Obesity and leptin resistance: The role of growth hormone


Decreased growth hormone (GH) function in obese patients might contribute to associated metabolic abnormalities. This study aimed to investigate the effect of leptin, GH and periods of leptin sensitivity or/and insensitivity on the expression of the SOCS-3 gene in the ovine pituitary and to examine the influence of centrally administered leptin on GH release in sheep. Our first experiment investigated the periods of leptin resistance and leptin sensitivity, which are known as the long day (LD) and the short day (SD) periods, respectively, using ewes that were surgically fitted with third ventricular cannulae. The ewes were assigned randomly to one of three treatments and were centrally infused at 0, 1 and 2 h, beginning at sunset. The treatments consisted of central infusions of either Ringer-Locke buffer or leptin (0.5 or 1.0 μg/kg body weight (BW), respectively). Our next experiment examined the pituitaries isolated from ewes decapitated in either May or November. The explants were treated with control or GH (100 or 300 ng/ml) or leptin (50 or 100 ng/ml)containing media and incubated for one of four different time intervals. The in vivo experiments demonstrated variable effects of leptin on GH release depending on the period of leptin sensitivity/ insensitivity. The in vitro experiments demonstrated that leptin significantly influenced the expression of the SOCS-3 gene during that SD compared to that during the LD. During the SD, we observed that significantly low or high doses of GH affected the expression of SOCS-3. These results indicated a strong correlation between leptin or GH and SOCS-3, which might explain leptin resistance and the associated perturbations in GH signaling.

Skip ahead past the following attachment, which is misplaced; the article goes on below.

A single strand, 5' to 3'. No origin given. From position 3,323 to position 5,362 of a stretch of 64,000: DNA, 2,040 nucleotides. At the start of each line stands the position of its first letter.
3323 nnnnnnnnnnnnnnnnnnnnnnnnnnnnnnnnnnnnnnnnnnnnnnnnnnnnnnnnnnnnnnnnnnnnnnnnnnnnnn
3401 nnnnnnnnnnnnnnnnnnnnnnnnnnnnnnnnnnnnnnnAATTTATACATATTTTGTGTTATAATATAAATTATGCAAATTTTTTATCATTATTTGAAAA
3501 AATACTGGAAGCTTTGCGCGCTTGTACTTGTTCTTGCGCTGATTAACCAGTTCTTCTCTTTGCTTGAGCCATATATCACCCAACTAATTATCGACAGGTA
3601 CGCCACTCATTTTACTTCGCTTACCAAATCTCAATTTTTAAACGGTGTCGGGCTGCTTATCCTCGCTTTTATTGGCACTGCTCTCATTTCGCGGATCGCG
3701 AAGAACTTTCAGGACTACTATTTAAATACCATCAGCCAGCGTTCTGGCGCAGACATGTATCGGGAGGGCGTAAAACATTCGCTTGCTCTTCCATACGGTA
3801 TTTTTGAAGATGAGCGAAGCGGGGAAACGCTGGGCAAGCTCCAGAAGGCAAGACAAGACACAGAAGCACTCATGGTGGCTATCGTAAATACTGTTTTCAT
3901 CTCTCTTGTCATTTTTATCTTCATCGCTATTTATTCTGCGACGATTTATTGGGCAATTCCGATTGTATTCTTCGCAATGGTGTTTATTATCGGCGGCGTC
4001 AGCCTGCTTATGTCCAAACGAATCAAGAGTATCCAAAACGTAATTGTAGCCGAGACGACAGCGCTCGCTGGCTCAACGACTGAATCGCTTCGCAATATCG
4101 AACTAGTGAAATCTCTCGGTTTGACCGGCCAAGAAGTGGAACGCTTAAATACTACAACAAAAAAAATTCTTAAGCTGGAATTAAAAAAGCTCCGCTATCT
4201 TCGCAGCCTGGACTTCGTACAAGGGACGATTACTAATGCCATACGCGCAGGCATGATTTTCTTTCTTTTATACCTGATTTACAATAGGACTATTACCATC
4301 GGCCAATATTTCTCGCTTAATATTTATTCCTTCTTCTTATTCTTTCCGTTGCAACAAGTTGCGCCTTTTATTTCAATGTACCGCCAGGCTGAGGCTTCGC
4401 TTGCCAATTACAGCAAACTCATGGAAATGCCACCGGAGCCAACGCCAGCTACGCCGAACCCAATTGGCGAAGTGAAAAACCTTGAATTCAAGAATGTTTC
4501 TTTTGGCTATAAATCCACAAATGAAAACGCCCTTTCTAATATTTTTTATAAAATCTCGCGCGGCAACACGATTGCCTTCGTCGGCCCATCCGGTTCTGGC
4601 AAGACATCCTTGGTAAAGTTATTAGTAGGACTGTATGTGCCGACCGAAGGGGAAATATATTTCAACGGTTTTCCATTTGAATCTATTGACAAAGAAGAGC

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Szczesna, M. , Kirsz, K. , Kucharski, M. , Szymaszek, P. and Zieba, D. (2013) Obesity and leptin resistance: The role of growth hormone. Health, 5, 29-39. doi: 10.4236/health.2013.58A3005.

Conflicts of Interest

The authors declare no conflicts of interest.


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